Keep your pets out of your bedroom, and especially off of your bed, to help reduce the amount of pet dander in your bedroom. You also want to make sure that during the day, your pets aren’t sneaking into your empty bed to find a cozy spot to nap. Consider using pet gates or keeping bedroom doors closed to reduce pet allergens on your bed.
Learn more about pet allergy tips by visiting our guide.
The thought of cockroaches in your home while you sleep at night may be disturbing—but it turns out that these pests might be causing your allergies at night. If so, you aren’t alone—according to information from the American College of Asthma, Allergy, and Immunology, 63% of homes in the United States contain cockroach allergens. In urban areas, that number rises to between 78% and 98% of homes.4
Cockroaches love messes, so keep your home clean to avoid giving them places to thrive. Help eliminate cockroaches by keeping food and garbage containers sealed and avoiding piles of newspapers, laundry, magazines, or dirty dishes. If you think you have cockroaches in your home, call an exterminator.
Close the Windows and Filter Your Air
Air quality can make a difference in reducing allergy symptoms at night.
Pollen is a powdery outdoor allergy trigger that can easily make its way indoors. To reduce the amount of pollen on your bedding, bathe, wash your hair, and change clothing after being outdoors and before getting into bed. Take off your shoes before you go into the bedroom to help reduce the pollen and other allergens you track in from the outdoors.
Humidity can be another culprit for indoor air quality because humid environments can lead to mold, a common allergy trigger. To reduce mold indoors, use a dehumidifier and remove sources of dampness in your home, such as leaks.
You may enjoy a fresh breeze at night, but to improve your indoor air quality and reduce allergies at night, its best to keep your windows closed. If it gets warm, use an air-conditioner with a HEPA filter.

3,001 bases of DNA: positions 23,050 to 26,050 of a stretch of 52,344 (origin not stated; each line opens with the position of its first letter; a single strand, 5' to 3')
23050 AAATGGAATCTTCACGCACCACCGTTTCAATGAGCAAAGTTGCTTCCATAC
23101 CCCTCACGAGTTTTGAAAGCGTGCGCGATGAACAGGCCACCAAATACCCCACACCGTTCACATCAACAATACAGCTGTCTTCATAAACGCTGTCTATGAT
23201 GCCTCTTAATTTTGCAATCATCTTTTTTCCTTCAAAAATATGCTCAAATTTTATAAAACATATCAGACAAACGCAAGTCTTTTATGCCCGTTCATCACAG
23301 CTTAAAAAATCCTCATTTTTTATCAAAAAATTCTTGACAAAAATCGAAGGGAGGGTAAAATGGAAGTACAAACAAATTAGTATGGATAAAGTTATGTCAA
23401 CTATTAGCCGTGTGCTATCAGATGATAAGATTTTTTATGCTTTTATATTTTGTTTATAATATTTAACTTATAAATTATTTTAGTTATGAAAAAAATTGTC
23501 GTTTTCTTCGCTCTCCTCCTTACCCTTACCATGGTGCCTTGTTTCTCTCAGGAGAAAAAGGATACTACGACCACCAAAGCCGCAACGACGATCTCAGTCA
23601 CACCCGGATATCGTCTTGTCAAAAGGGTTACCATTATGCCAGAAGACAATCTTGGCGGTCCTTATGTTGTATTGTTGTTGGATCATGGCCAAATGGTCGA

To learn more about reducing indoor allergies, visit our guide.
Take an Antihistamine
Taking an antihistamine before bed, especially one with a decongestant if experiencing congestion, can help relieve the allergy symptoms that keep you up at night. For fast-acting relief from sinus pressure and nasal congestion caused by allergies, consider an antihistamine and decongestant like BENADRYL® Allergy Plus Congestion for Sinus Pressure & Nasal Congestion Relief. Made with 25 mg of diphenhydramine and 10 mg of phenylephrine, these allergy relief tablets provide effective relief from symptoms such as:
- itchy, watery eyes
- runny nose
- itchy throat
- sinus congestion
- sinus pressure
For adults and children 12 years and older, take 1 BENADRYL® Allergy Plus Congestion tablet every 4 hours.
- Cleveland Clinic. Here’s What Happens When You Don’t Get Enough Sleep (and How Much You Really Need a Night). March 25, 2022. Accessed from: https://health.clevelandclinic.org/happens-body-dont-get-enough-sleep/
- Mayo Clinic. Sleep Apnea. July 28, 2020. Accessed from: https://www.mayoclinic.org/diseases-conditions/sleep-apnea/symptoms-causes/syc-20377631
- Chirakalwasan N, Ruxrungtham K. The Linkage of Allergic Rhinitis and Obstructive Sleep Apnea. Asian Pacific Journal of Allergy and Immunology. 2014 Dec;32(4):276-86. https://pubmed.ncbi.nlm.nih.gov/25543037/
- American College of Allergy, Asthma, and Immunology. Cockroach Allergy. February 1, 2018. Accessed from: https://acaai.org/allergies/allergic-conditions/cockroach-allergy/